Saturday, August 04, 2007

No Match

I did it. I joined match.com. So far, the news is not good.

In my age range, widowed men are somewhat common and I thought this might be better than the typical had-a-mid-life-crisis-and-left-my-wife crowd.

Last Wednesday I met a college professor for a glass of wine. From his dead-fish handshake to his way of assuming my agreement with everything he said rather than asking, this man was not for me. A widower for 10 years, he expressed great anger over his wife's fate and his own. Raising two kids alone, pre-teen at the time of their mother's death, was not his idea of how life would go. No one imagines such a thing, but 10 years ought to be enough to start to get a grip on it, epecially if you're in the mental health field.

Warning: I'm about to be terribly petty. Stop reading now if you don't want to harsh your mellow.

I couldn't stop staring at this guy's head. He looks like AARP's version of Charlie Brown: a completely round head. Spherical. A beach ball with ears. Mostly bald, he keeps what little ginger-colored hair he has very closely cropped and dozens of liver-colored old age spots cover his scalp. If he carried a football, people would offer to hold it for him to kick.

Saturday I met an architect for lunch. I knew it would not go well but had already committed to it by the time I recognized just what a train wreck it would be. When we talked on the phone before meeting, he described his various cars in great detail but said he'd be driving his Mercedes (the big one, the biggest one they make) to lunch. At every juncture, he took pains to leave clues that he's very, very rich.

He also left clues that he's very, very angry. His wife died a year and a half ago, and he didn't have a kind word to say about her family or anyone else who tried to help during her protracted illness.

It only got worse in person. He spent most of the lunch talking smack about his wife's family and even his wife herself. Evidently, she was not a model patient. Just wouldn't do as she was told. Oh, dear.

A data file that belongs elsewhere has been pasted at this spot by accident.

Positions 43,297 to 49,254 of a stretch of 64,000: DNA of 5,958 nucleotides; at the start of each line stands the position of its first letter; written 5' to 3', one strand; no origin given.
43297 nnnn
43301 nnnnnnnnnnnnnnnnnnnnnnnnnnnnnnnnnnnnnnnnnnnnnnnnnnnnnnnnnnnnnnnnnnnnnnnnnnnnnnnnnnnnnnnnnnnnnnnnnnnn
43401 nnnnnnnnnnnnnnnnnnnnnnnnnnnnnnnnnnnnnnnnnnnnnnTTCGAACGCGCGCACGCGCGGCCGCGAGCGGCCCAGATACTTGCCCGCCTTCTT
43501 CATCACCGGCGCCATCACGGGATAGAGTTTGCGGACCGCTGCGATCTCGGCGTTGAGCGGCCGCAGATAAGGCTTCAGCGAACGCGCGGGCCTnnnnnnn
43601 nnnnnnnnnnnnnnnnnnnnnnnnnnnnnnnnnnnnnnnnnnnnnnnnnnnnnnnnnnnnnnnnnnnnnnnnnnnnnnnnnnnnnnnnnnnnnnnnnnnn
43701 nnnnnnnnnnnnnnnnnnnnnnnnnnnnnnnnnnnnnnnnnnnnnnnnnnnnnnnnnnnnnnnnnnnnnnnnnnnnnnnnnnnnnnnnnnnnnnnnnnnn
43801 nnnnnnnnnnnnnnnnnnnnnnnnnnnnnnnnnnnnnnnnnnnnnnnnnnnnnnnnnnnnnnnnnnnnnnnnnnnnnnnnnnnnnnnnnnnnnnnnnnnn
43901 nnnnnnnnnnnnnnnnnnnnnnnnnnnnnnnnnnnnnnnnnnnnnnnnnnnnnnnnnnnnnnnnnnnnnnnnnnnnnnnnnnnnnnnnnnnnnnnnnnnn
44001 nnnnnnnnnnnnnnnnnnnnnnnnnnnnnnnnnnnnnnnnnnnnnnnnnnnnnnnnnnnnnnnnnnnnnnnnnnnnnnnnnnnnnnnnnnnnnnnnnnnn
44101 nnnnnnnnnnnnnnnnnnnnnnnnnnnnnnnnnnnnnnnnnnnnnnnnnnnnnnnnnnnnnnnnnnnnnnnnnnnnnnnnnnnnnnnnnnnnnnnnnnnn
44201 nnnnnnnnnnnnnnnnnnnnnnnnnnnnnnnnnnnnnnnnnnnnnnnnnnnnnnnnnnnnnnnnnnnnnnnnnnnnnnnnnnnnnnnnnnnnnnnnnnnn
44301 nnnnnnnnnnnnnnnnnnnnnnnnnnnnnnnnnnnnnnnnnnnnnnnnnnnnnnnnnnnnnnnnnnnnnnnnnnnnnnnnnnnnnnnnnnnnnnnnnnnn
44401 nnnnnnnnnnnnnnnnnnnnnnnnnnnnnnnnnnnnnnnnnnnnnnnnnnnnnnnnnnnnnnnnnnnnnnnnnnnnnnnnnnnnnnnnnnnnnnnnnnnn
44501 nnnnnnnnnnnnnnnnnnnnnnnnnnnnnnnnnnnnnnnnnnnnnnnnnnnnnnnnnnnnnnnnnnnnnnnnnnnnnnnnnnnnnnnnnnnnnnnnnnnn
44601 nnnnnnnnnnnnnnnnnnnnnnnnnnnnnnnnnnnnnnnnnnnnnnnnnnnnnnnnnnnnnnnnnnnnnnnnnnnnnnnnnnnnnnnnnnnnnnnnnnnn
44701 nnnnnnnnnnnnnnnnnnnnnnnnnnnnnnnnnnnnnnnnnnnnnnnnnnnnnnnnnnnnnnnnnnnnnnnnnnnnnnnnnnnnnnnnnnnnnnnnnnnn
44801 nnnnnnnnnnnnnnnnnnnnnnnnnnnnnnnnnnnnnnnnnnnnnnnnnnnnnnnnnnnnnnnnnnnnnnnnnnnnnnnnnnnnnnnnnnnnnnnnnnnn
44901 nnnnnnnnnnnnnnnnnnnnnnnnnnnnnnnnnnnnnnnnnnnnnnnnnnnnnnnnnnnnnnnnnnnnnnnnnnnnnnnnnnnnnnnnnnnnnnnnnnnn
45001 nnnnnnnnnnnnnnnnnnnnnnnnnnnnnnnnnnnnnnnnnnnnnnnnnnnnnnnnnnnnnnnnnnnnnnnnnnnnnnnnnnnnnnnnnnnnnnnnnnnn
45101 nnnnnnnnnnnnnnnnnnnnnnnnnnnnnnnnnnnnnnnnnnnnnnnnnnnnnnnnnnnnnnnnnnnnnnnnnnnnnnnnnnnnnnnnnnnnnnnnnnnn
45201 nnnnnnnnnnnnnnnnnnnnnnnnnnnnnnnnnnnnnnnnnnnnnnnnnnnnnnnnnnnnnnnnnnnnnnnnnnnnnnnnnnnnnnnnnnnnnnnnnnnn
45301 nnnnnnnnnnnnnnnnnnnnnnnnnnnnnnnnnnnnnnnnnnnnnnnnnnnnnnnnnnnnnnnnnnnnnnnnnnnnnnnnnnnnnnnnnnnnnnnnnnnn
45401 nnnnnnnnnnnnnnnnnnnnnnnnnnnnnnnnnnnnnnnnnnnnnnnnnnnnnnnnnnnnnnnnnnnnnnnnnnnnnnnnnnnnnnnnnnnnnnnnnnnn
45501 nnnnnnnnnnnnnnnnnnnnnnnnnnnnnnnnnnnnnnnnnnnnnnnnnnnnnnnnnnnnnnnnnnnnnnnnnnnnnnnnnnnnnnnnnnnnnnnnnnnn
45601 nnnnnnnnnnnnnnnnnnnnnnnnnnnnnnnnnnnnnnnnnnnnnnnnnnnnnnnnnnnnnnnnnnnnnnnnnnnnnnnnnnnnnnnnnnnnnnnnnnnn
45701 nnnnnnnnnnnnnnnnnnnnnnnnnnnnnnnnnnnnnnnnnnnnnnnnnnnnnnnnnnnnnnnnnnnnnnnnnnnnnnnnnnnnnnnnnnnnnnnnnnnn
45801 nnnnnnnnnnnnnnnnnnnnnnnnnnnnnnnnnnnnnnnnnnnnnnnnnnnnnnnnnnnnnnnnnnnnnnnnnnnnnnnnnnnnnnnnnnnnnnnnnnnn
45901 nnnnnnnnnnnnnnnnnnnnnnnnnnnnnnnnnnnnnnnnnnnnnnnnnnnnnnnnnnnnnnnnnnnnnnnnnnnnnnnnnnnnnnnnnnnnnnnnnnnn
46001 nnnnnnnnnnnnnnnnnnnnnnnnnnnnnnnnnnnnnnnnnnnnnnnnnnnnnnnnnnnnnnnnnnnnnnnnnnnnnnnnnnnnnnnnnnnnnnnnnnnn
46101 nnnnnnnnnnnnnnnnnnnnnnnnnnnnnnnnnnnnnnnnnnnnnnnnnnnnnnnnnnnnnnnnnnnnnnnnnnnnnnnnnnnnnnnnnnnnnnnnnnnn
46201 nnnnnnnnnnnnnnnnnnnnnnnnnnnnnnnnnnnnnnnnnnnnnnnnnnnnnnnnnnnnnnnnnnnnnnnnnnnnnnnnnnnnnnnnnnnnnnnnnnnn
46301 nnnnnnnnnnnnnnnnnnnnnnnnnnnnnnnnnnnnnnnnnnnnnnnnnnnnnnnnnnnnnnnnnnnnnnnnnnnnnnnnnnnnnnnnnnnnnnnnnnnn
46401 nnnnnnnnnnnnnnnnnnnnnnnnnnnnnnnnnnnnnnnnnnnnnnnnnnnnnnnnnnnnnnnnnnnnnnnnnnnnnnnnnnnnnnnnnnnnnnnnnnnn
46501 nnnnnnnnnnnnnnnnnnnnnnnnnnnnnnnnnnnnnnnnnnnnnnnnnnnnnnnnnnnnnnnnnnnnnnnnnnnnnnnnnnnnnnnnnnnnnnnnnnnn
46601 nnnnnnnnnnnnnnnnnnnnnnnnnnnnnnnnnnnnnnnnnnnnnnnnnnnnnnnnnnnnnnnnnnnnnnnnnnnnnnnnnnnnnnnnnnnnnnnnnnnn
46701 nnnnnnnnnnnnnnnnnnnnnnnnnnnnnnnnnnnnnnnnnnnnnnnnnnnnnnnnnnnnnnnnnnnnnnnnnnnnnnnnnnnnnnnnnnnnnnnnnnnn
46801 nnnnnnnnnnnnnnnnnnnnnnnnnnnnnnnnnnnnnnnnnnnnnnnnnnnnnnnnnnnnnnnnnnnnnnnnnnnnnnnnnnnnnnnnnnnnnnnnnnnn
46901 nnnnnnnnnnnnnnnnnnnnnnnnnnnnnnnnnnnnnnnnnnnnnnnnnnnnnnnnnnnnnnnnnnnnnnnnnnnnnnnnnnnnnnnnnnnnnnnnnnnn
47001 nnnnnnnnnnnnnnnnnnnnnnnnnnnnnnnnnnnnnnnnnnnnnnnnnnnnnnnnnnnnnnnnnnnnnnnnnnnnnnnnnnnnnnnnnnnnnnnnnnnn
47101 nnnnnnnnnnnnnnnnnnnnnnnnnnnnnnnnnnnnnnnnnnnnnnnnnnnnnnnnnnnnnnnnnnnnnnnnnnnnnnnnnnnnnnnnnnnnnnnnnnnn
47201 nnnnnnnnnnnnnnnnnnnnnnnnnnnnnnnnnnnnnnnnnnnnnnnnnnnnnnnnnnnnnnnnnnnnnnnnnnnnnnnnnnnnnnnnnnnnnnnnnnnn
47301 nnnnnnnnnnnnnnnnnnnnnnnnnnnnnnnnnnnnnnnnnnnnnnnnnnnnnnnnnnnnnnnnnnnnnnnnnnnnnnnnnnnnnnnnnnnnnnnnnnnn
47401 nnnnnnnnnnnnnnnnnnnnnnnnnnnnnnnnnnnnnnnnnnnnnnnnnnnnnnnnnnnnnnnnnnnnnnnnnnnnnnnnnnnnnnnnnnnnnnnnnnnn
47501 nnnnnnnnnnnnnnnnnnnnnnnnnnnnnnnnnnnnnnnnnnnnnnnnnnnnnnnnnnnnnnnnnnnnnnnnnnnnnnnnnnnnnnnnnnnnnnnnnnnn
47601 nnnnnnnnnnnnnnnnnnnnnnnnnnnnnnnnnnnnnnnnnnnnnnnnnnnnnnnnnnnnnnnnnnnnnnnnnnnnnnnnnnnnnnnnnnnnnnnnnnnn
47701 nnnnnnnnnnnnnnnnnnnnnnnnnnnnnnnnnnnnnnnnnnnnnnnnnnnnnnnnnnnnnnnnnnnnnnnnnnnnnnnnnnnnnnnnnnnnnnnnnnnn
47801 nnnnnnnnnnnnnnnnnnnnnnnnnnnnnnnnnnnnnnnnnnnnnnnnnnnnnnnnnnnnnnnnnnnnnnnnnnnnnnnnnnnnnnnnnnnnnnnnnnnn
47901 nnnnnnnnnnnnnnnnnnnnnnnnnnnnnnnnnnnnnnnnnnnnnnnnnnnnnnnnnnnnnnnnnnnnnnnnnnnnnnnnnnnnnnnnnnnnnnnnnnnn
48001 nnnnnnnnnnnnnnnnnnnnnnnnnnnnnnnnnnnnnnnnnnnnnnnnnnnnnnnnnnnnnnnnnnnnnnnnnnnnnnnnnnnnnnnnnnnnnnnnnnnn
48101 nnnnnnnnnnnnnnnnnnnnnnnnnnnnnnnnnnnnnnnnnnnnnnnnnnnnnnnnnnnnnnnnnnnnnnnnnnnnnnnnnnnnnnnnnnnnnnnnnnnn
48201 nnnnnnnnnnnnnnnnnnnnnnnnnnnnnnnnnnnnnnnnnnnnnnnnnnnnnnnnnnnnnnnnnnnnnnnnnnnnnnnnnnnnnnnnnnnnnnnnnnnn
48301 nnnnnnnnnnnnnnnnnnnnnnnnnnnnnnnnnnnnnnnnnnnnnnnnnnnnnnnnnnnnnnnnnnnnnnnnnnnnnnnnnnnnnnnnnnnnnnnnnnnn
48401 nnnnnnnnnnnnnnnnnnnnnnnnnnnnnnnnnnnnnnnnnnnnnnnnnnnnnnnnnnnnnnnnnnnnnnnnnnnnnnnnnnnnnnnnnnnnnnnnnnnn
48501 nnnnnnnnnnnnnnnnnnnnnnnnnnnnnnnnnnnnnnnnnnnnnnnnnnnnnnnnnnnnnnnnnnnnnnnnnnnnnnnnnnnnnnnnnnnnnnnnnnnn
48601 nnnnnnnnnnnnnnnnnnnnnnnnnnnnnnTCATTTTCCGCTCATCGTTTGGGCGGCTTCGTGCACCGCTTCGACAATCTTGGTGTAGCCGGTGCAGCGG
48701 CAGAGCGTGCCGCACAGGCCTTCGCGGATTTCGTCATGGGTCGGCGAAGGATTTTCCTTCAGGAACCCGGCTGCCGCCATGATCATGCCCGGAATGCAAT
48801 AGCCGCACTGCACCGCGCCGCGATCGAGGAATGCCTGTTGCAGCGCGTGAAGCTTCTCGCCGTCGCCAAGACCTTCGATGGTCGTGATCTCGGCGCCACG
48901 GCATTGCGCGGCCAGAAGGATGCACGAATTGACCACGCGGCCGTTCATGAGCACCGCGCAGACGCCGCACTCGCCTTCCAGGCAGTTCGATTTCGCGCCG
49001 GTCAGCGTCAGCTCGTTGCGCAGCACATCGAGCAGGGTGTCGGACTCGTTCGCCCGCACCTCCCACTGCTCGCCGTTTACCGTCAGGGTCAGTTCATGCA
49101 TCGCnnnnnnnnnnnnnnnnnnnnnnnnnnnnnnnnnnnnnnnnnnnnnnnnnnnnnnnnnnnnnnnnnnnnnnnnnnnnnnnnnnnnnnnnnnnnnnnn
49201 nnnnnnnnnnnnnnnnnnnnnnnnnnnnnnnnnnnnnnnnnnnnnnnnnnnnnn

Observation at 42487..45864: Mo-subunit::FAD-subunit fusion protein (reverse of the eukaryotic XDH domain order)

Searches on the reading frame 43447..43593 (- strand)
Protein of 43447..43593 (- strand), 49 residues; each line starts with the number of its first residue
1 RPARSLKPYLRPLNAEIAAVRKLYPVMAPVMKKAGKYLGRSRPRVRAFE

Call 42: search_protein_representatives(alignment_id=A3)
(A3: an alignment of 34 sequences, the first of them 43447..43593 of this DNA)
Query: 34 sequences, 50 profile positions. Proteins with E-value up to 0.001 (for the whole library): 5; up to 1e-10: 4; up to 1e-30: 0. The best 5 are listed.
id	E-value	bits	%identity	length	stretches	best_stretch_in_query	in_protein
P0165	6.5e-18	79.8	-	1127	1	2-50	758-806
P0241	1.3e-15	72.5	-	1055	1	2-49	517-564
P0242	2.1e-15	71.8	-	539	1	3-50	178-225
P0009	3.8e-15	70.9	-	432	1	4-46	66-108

It didn't matter because his personality was not the least bit appealing, but he had gained the equivalent of a 5th grader since his profile photos were taken and had passed the my-hair-desperately-needs-cut stage about many weeks ago. Even so, washing it might have helped.

Maybe it looks better in the mirror of his Mercedes.

Appearance is not everything, not even the main thing. It's my experience that when people are dear to me, they look dear. But it's got to start with some spark, some kind of mental or spiritual connection, and there were no sparks. None. Nada. Sparkless.

Critically dry forests were completely safe in our midsts. You could have pumped pure oxygen into the room without a moment's concern for our safety or your own. Children could have worn pajamas without flame-retardant chemicals and not even the Consumer Products Safety Commission would have objected.

The inimitable Jennifer Calliandro once told me that at my age, I had to expect guys to have baggage. She suggested I look for someone whose baggage is more carry-on than steamer trunk.

Lord knows (and so do I) that I've got my own issues but Geesh, this was ridiculous. It would take six Sherpas each to carry this kind of baggage.

(big sigh)

Okay, I'm back to my better nature now. Feel free to shake your head and cluck your tongue over what a judgmental witch I can be.

11 comments:

magicaldamselfly said...

((((Jerri))))